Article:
Reporter, The Wall Street Journal.
A United Launch Alliance Atlas V rocket lifts off from Cape Canaveral Air Force Station in Florida on March 22. Atlas V rockets are equipped with RD-180 engines. PHOTO: REUTERS
Russian-built RD-180 engines power many U.S. military rockets
The Pentagon is ratcheting up warnings about budget and national-security risks that it contends would result from abruptly ending the use of Russian-built RD-180 engines that power many U.S. military rockets.
In the latest escalation of the long-running debate over the fate of such engines, Deputy Defense Secretary Robert Work told a veteran Democratic lawmaker the Air Force doesn’t have the budget flexibility to cover the cost of rapidly replacing RD-180 engines with more-expensive domestic boosters.
The extra expense, projected to be between $1.5 billion and $5 billion over roughly six years, "would crowd out other important national-security investments” and may produce "the unintended consequence of delaying our ability to enable development of new domestic launch capabilities,” Mr. Work told Democratic Sen. Bill Nelson of Florida in a recent letter.
Other documents provided to Sen. Nelson emphasized that unless an adequate supply of RD-180 engines remains available to the United Launch Alliance, the and joint venture that is the Pentagon’s biggest rocket provider, launches of some critical Pentagon satellites could be delayed by more than two years.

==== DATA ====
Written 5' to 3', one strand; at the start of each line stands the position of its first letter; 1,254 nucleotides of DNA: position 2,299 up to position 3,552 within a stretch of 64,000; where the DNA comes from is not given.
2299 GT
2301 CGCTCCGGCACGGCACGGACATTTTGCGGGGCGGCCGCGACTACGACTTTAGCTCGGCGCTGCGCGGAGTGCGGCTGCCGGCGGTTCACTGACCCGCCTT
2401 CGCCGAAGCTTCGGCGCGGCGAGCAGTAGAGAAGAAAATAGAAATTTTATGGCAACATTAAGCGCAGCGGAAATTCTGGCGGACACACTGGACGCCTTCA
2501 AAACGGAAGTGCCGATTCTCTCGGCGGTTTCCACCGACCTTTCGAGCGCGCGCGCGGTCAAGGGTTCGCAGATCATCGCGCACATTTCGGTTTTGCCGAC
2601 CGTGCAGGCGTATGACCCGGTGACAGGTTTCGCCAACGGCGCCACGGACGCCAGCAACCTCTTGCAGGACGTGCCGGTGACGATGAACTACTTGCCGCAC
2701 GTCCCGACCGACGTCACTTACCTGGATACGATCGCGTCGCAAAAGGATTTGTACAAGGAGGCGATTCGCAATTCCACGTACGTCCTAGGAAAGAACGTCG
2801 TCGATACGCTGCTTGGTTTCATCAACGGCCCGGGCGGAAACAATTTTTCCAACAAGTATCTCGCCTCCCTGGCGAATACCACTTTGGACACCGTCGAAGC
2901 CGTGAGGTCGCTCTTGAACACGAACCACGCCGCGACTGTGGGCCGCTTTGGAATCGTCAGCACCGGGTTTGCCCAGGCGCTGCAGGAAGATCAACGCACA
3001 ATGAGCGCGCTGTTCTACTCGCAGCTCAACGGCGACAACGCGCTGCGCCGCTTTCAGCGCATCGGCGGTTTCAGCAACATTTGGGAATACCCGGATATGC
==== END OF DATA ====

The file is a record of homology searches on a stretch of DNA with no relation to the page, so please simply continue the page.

It also could prevent the ULA’s Atlas V rockets, equipped with RD-180 engines, from competing for launches by NASA or for commercial launches, the documents say. Under this scenario, "it is unclear whether” the ULA "would have sufficient funds available to continue to invest in” a next-generation domestic launch vehicle, according to the documents.
The documents raise questions about whether ULA would have funds necessary "even to stay in business.”
Sen. John McCain, the Arizona Republican leading the battle to quickly cut off use of RD-180 engines, has recently argued that the Treasury Department is pursuing "selective enforcement of sanctions” by failing to aggressively pursue some Russian companies and businessmen with ties to the production or marketing of those engines.
Both sides are expected to roll out additional arguments as the Senate Armed Services Committee, which Sen. McCain chairs, takes up the fiscal 2017 defense authorization bill in the coming days.